Don't do it, really don't.

Do something that will make you happy. You are right that if you want to be a mother then time is somewhat pressing, but you don't need a man to have a baby.

AbigailAdams Mon 01-Oct-12 22:36:50

Anna I agree with blackcurrants and charlearose. You sound like you have so much potential. This is man is wasting your time for his own selfish needs. How dare he! And how dare he want everything on his terms or not at all. He sounds incredibly selfish and incredibly selfish people do not make good partners or parents.

olgaga Mon 01-Oct-12 22:19:22

Anna, don't waste your life on something which "could be so utterly brilliant".

After 6 years of living together, if it isn't brilliant by now, it's not going to be - and no amount of trying will make it so.

I hate to say this, but he doesn't sound remotely committed to you. It doesn't even sound as though he loves you. It sounds as though he's waiting for something better to come along.

itsaruddygame Mon 01-Oct-12 20:39:06

He sounds like a spoilt, selfish brat. You deserve somebody that loves you for who you are not what you do and having children with somebody so unsupportive would be a recipe for a miserable life IMO.

PebblePots Mon 01-Oct-12 15:38:49

Crikey, sounds dreadful, I think you should not persue this relationship in any way. I can't see it ending well.

JollyJumper Mon 01-Oct-12 14:00:00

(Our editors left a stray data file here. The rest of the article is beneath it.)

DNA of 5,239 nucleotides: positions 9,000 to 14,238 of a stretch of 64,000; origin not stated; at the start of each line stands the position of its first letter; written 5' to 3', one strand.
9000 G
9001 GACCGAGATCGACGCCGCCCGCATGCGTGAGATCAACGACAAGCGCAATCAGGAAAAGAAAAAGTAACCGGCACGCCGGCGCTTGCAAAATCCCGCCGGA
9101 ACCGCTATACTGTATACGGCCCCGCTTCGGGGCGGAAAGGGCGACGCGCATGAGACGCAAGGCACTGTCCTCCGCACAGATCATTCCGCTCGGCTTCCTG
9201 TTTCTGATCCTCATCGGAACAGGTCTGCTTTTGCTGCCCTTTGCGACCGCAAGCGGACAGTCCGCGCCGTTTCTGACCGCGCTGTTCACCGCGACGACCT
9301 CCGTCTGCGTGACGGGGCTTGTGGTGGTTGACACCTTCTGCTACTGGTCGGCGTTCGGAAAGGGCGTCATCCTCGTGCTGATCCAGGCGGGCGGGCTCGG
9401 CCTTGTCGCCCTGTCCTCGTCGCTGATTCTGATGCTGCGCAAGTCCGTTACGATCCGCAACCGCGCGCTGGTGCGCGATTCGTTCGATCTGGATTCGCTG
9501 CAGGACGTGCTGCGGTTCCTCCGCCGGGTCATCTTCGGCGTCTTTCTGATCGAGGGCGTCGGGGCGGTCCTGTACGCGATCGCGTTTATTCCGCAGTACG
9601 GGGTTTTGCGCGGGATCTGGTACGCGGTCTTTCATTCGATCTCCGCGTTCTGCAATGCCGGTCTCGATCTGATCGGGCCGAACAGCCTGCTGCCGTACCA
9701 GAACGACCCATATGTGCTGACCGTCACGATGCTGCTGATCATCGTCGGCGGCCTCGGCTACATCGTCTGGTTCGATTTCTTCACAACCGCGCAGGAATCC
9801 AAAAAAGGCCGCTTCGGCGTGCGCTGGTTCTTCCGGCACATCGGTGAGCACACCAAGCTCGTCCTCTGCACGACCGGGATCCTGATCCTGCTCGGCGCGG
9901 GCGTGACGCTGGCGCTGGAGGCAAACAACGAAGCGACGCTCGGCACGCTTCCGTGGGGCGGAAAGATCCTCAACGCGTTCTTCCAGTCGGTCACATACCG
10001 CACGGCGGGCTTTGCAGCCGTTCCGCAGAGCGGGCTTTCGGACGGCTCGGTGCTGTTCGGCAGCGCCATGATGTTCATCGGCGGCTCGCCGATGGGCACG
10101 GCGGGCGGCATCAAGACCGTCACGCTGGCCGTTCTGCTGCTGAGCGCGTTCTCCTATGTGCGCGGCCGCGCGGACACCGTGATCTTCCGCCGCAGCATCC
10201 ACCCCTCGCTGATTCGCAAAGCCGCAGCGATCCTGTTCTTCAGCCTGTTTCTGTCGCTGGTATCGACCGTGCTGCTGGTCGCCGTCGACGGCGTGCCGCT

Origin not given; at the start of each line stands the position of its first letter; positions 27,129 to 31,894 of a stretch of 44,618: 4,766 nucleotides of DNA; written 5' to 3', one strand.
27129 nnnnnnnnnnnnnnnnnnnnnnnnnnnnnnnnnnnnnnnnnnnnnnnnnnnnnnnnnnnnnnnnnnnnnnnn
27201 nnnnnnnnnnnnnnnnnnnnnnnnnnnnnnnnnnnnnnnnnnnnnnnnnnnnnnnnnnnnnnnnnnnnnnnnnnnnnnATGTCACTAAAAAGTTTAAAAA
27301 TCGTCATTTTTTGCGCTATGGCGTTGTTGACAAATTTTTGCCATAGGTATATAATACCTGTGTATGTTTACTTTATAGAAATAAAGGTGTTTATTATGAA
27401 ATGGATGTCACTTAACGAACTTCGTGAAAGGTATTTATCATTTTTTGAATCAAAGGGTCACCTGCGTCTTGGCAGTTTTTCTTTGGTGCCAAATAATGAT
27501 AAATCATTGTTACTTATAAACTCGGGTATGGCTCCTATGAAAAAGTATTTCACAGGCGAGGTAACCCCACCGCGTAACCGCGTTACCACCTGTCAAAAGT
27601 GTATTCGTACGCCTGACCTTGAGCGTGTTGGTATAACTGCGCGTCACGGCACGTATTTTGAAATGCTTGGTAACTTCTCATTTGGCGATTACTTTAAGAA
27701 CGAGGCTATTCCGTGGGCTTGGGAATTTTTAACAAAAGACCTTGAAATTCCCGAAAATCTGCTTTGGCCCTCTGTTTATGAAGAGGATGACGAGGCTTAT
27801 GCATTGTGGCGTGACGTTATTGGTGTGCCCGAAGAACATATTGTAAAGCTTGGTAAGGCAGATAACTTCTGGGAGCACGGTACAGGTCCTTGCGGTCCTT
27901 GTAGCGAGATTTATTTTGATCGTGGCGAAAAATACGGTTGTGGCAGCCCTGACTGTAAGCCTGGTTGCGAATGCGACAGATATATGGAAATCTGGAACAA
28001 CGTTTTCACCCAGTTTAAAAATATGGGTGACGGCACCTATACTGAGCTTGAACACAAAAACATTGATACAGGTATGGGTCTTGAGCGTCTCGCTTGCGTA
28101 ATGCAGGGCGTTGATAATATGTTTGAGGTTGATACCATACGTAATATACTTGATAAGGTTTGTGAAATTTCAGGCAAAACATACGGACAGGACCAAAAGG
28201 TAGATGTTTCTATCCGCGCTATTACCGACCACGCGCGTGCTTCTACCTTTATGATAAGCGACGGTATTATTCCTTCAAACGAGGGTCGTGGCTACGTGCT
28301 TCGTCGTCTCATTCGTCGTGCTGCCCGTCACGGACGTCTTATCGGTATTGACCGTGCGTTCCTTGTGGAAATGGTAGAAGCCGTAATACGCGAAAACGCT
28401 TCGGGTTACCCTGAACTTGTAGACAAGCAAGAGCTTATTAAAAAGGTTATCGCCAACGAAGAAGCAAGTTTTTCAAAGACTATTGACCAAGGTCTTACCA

My DP had no clue what type of father he was going to be before DS arrived, all he knew is that he didn't want to be a dad and look at him now, he gets excited just by seeing the new playground!
I'm sure the opposite is true and some well meaning DH promised to be hands on and flaked at the first opportunity .
Those things are difficult to predict imho. Just as you won't know what type of mother you'll be , it's very difficult to predict what type of father your OH will be.
I saw on an american website a "parenting test" which I thought was brilliant.

naturalbaby Mon 01-Oct-12 13:54:14

It all seems very complicated, with a lot of conditions attached on both sides.

For me (luckily) it was the simple fact that me and DH want(ed) to spend the rest of our lives together.
My only condition was to support each other and stick together (assuming we were still in love) no matter what the circumstances. We have done so far through many unexpected things including redundency, depression and unplanned pregnancy which were all major threats to our marriage.

You can't plan your futures with such precision - I would never in a million years have preticted the emotional lows we have been through in the first few years of our marriage. I was aware they happen but was pretty sure they would never happen to us and they were fairly mild events compared to what other couples go through.

Apocalypto Mon 01-Oct-12 13:50:56

It took you to the middle of page 2 to say you loved him.

That seems a long way down in the mix.

charlearose Mon 01-Oct-12 13:42:15

Message withdrawn at poster's request.

charlearose Mon 01-Oct-12 13:36:21

Message withdrawn at poster's request.

blackcurrants Mon 01-Oct-12 12:36:04

I wanted to come back to this Anna and say I'm sorry if I was a bit brusque last night (toddler bedtime misery for all! Waheey!).
We're about the same ages and I've just done a massive career switch (8 year PhD + training, moved to America to accomplish it, realise I don't want to continue in academia for most of the 'no life' reasons you mention - or, at least, 'no life that *I want*) - and having a supportive partner (financially yes, but mainly emotionally) has been vital to me. So Kudos and brava! for doing that kind of thing with someone who sounds very disengaged.